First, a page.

On the interpretation of (un)certain indefinites in Inuktitut and related languages

Date of Completion

January 2003


Language, Linguistics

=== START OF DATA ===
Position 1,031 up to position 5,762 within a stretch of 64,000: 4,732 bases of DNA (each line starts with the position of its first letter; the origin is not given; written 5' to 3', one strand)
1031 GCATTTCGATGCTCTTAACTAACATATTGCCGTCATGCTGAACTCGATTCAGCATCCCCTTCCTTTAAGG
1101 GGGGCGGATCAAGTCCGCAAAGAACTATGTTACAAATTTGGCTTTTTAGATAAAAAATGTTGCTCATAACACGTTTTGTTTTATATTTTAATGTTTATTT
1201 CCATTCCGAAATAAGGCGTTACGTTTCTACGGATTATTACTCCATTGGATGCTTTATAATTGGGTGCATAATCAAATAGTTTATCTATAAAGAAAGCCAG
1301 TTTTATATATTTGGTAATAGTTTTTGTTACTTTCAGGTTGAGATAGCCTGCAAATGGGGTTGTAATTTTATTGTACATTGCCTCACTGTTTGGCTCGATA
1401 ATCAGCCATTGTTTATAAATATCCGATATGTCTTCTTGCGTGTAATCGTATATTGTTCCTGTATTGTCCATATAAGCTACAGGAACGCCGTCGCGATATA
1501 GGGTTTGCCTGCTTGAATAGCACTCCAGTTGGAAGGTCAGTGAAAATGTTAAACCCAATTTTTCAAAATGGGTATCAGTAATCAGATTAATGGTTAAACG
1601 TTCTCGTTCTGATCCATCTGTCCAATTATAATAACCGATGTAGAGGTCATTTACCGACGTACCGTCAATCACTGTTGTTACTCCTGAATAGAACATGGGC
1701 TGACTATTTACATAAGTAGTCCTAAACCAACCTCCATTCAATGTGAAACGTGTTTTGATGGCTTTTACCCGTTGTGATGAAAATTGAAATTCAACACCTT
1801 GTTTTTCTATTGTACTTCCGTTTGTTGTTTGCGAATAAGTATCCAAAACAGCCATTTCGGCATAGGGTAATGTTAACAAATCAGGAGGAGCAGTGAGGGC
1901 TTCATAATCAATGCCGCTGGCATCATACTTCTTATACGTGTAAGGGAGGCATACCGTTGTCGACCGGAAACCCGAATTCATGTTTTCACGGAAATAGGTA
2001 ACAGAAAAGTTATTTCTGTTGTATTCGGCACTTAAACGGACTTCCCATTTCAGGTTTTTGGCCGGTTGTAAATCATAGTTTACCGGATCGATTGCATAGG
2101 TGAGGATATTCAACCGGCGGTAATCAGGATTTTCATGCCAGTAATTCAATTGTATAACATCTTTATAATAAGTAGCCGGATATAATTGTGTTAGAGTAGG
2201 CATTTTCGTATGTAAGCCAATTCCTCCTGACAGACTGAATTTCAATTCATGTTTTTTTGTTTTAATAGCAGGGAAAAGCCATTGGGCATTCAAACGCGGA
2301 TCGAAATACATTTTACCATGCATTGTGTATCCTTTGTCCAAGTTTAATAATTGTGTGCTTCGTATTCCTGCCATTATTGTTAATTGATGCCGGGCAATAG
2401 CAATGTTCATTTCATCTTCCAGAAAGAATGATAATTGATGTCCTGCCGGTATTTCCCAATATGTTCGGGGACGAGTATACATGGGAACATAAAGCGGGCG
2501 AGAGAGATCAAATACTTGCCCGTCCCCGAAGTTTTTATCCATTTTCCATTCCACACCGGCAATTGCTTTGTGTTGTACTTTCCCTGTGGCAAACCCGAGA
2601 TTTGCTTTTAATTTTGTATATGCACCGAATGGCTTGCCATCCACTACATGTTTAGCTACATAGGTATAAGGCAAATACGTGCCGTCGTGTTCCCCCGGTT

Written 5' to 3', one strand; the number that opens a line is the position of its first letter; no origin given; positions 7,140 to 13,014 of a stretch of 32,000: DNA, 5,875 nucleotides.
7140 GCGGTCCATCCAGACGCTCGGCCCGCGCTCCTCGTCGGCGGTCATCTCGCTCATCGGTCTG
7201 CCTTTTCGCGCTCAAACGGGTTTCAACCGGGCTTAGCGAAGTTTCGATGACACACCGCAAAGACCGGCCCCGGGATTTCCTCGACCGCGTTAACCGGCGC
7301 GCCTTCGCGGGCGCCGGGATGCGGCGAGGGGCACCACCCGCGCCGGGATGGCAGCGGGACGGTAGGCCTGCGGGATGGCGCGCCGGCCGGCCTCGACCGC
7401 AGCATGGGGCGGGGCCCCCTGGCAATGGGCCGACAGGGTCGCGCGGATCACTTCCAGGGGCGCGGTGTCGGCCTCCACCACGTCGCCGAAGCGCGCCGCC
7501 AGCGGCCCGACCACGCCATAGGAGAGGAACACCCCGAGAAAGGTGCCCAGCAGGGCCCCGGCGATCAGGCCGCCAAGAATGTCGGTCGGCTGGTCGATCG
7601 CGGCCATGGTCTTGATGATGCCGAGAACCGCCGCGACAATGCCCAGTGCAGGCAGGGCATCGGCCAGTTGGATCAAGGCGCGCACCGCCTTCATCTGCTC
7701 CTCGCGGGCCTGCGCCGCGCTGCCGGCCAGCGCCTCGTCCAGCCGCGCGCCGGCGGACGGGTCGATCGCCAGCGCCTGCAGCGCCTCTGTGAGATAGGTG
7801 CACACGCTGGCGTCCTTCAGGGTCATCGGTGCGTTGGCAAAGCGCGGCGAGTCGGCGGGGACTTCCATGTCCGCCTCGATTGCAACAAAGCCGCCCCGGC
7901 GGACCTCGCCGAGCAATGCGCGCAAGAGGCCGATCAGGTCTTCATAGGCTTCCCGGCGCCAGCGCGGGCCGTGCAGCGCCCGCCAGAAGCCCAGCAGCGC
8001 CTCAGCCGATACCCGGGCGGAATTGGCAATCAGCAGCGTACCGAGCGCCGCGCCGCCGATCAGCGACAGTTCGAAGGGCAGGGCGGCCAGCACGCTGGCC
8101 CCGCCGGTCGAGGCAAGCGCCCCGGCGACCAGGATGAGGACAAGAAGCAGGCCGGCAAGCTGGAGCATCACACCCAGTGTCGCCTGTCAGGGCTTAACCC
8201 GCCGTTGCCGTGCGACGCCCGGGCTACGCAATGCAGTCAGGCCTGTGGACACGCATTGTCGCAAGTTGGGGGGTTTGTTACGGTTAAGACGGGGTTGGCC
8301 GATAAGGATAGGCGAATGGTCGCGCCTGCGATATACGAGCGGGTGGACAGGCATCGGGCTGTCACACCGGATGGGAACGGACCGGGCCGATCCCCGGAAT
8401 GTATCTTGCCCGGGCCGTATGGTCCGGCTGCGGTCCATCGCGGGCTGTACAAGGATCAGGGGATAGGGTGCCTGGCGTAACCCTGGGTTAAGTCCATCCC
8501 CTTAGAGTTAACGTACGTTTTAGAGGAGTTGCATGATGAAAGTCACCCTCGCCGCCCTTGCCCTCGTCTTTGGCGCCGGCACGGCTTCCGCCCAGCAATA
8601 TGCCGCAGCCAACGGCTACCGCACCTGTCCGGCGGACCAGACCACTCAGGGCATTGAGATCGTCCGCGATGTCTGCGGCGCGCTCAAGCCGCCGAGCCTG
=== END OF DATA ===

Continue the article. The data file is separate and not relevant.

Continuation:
The ultimate goal of this dissertation is to move closer toward a universal semantic analysis of indefinite descriptions, with the route being taken principally an examination of the scope-interpretational properties of indefinites in the related languages/dialects of Inuktitut and Kalaallisut (Eskimo-Aleut: Inuit), both of which are languages lacking (overt) indefinite articles. The general idea behind the dissertation is this: I take a highly constrained view of what an indefinite can denote (a property, unambiguously) and as to what quantificational force it has (none, unambiguously), and, with this, I investigate to what extent the semantic properties of indefinites in Inuktitut and Kalaallisut can be explained. I additionally adopt the idea, which has received increasing attention among linguists in recent years, that choice functions play a role in the interpretation of certain indefinites. Explicitly, I assume that indefinites may be freely combined with an indefinite article denoting a choice function, and that this choice function is left free, its interpretation being contextually determined (Kratzer (1998)). Though it is not obvious why choice functions in natural languages should be formulated in this manner, as there are logical alternatives---Reinhart (1995, 1997) and Winter (1997), for example, have argued for two---data from Inuktitut are considered, and it is shown that, of the choice function theories that have been recently proposed, only Kratzer's approach can easily accommodate the data presented. Moreover, I argue that there is only a single mechanism available by which an indefinite may be existentially closed at LF, fundamentally a generalised version of the semantic incorporation process of van Geenhoven (1995, 1998a), whereby the predicate contributed by an indefinite is absorbed by a lexical item α as the restriction of the argument introduced by α, the existential interpretation of which is lexicalised as part of α's meaning. ^